We all know the saying, “You are what you eat,” which we’ve generally interpreted to mean, “Eat healthy, be healthy,” or the inverse. But a handful of studies in the past five years has added some real oomph to this idiom by researching the connection between the bacteria in your gut and your general mood. It turns out there’s a good chance that fostering a healthy gut microbiome can lead to better brain function, lower anxiety and better stress response. Translation: probiotics could help boost your mood!

The Gut-Brain Axis — The Link Between Your Food & Your Mood

Researchers have discovered a rich link between the gut and the brain, a partnership aptly referred to as the gut-brain axis. These two seemingly disparate areas of the body are linked via biochemical signaling between the enteric nervous system (the nervous system that regulates the functions of the digestive tract), and the central nervous system, which includes the brain. These signals travel along the vagus nerve, the longest nerve in the body, which physically connects the brain and the gut.

If you’ve ever heard the gut referred to as the “second brain,” it’s not for nothing! Your intestines produce many of the same neurotransmitters the brain does, including serotonin, dopamine and gamma-aminobutyric acid, all of which play a key role in regulating mood. In fact, some researchers estimate that upwards of 90% of the body’s serotonin is produced in the digestive tract. So you can start to see how the balance of bacteria in your gut could affect your mood!

The Right Balance of Bacteria Can Really Make Your Day

If you think about it bidirectionally, it makes a lot of sense: When the brain senses danger and produces a fight-or-flight response, you can feel it in the pit of your stomach. And when your body is under stress, that stress can manifest itself as queasiness or loss of appetite. Likewise, when the gut achieves the proper balance of good and bad bacteria, it can manifest in miles of smiles.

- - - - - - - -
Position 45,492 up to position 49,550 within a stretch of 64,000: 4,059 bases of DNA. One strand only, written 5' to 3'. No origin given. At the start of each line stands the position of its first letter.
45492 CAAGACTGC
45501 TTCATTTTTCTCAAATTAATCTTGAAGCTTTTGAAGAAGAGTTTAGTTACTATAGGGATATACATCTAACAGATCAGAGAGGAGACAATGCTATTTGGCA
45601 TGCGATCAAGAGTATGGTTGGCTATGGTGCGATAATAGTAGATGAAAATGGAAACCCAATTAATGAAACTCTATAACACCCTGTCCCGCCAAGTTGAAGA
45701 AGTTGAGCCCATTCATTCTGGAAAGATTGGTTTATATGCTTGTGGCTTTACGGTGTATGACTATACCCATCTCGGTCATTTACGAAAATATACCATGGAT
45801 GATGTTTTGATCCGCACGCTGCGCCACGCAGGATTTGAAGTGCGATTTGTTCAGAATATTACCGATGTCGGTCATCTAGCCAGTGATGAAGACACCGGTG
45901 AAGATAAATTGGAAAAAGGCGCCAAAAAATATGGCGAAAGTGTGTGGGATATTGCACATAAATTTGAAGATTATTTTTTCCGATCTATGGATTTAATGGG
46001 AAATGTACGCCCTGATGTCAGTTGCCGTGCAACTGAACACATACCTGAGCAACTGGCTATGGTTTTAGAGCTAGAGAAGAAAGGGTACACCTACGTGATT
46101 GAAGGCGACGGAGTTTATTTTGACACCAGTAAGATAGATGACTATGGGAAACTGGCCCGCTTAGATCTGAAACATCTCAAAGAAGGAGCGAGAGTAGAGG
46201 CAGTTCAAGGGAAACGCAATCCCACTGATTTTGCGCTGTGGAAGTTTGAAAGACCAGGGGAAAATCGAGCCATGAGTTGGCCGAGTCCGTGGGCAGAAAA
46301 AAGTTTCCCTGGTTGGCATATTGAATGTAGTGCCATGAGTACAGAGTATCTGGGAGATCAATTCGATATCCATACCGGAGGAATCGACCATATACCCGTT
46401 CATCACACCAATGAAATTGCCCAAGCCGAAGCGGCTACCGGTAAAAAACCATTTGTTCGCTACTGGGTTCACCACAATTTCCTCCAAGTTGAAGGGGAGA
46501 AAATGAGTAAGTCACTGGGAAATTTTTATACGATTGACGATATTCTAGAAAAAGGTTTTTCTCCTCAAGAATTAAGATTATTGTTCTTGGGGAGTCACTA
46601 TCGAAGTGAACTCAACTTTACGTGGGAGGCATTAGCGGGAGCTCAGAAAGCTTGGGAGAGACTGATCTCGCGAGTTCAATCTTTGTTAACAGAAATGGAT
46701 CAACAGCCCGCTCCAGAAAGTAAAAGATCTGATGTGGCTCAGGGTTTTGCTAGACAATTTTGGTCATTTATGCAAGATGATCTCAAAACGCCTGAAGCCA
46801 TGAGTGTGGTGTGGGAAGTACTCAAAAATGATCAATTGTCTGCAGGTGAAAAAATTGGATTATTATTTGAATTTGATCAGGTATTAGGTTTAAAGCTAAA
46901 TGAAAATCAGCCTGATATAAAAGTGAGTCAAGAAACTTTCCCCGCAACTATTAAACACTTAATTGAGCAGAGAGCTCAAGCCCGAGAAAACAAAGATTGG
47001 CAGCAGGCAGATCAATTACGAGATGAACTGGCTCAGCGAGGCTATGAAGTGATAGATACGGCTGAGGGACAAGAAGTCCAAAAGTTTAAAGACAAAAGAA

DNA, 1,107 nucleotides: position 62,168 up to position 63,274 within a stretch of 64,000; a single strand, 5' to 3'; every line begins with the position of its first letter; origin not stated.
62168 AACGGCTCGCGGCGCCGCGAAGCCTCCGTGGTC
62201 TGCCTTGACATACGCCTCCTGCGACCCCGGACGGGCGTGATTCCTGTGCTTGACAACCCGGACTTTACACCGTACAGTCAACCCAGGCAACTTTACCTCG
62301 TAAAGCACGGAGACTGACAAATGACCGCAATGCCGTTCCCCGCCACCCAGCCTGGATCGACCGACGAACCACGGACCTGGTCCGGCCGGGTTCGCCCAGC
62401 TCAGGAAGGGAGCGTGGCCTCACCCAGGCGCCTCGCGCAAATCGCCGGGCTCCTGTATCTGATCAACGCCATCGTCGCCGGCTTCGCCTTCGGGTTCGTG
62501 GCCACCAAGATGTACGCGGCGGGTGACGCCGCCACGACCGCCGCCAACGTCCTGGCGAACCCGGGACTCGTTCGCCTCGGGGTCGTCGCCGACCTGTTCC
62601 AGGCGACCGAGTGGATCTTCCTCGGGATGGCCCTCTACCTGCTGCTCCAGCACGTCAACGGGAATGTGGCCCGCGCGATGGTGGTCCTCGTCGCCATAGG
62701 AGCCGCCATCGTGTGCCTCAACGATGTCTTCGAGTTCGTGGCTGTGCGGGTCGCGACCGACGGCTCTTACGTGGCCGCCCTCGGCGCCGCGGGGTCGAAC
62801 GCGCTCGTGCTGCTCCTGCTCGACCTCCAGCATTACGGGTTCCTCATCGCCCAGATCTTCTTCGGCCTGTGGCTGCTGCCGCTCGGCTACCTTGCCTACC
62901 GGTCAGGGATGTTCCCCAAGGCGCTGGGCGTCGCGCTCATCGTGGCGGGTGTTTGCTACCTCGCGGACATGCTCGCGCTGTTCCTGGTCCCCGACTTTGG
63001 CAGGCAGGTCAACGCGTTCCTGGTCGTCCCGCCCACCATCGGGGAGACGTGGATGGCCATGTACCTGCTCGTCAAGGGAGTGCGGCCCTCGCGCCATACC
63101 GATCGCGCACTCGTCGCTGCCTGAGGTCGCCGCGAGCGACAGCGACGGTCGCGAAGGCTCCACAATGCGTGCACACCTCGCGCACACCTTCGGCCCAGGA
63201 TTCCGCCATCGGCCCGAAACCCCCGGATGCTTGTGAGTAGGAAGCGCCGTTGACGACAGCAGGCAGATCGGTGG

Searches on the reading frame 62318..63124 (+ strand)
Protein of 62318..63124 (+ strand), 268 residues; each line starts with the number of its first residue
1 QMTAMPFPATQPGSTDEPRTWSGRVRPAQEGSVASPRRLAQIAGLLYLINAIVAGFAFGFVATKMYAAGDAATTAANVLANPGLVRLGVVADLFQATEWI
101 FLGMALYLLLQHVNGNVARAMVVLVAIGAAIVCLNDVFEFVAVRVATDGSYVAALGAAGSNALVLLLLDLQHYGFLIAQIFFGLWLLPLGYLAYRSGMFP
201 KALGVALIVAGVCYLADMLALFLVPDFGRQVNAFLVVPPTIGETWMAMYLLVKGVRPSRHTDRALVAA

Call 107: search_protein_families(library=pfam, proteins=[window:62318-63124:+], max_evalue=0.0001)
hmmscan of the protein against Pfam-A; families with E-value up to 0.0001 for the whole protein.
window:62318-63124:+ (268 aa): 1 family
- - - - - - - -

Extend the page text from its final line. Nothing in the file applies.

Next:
Researchers have seized upon this connection in recent years, performing studies to determine how probiotic supplements, which help to regulate and maintain the balance of “good bacteria,” positively contribute to the health of the gut-brain axis. The results? Again and again, the research has shown that the intake of probiotics can improve mood and reduce anxiety in subjects. In fact, a study by the American Psychological Association discovered that manipulating the balance of beneficial and harmful bacteria in an animal’s gut can actually alter their brain chemistry.

There’s even a term for the probiotics that have been found to contribute most effectively to mental well-being: psychobiotics. (A word that, while accurate in Greek, we think could still use some zhuzhing. Don’t expect us to be using it in our marketing materials any time soon!)

How Do Probiotics Actually Improve Your Mood?

While these studies have yet to pin down the actual mechanisms by which probiotics (or, you know, that other technically accurate term) improved subjects’ moods, there are three working theories for how probiotics affect the brain:

  1. Their ability to produce neurotransmitters and other biologically active compounds. When these neurotransmitters are produced in the gut, they may trigger cells within the intestinal lining to release molecules that signal brain function and affect behavior.
  2. Probiotics help reduce cortisol, a stress hormone that’s often linked to anxiety, and normalize the stress response system, lessening the physical effects of stress and anxiety.
  3. Probiotics have anti-inflammatory effects, which can help to lower one of the major underlying causes of mood and other cognitive disorders: chronically elevated levels of inflammation throughout the body and brain.

Which Probiotics Are Best for Improving Mood & Reducing Anxiety?

Again, the research in these areas is ongoing, but several studies have shown positive links to the following strains of probiotics and improving mood and reducing anxiety in subjects: Bifidobacterium longum, Lactobacillus rhamnosus and Lactobacillus casei. Hmm, those sound awful familiar…

It goes without saying (but we’ll say it anyway), that maintaining a healthy lifestyle by eating the right foods, exercising regularly and engaging in some form of mindfulness or stress-relieving activities provides a great base for probiotics to build upon. It also goes without saying, that a more delicious vehicle for your probiotics couldn’t possibly hurt. Hey, now you finally understand why our logo is a smile!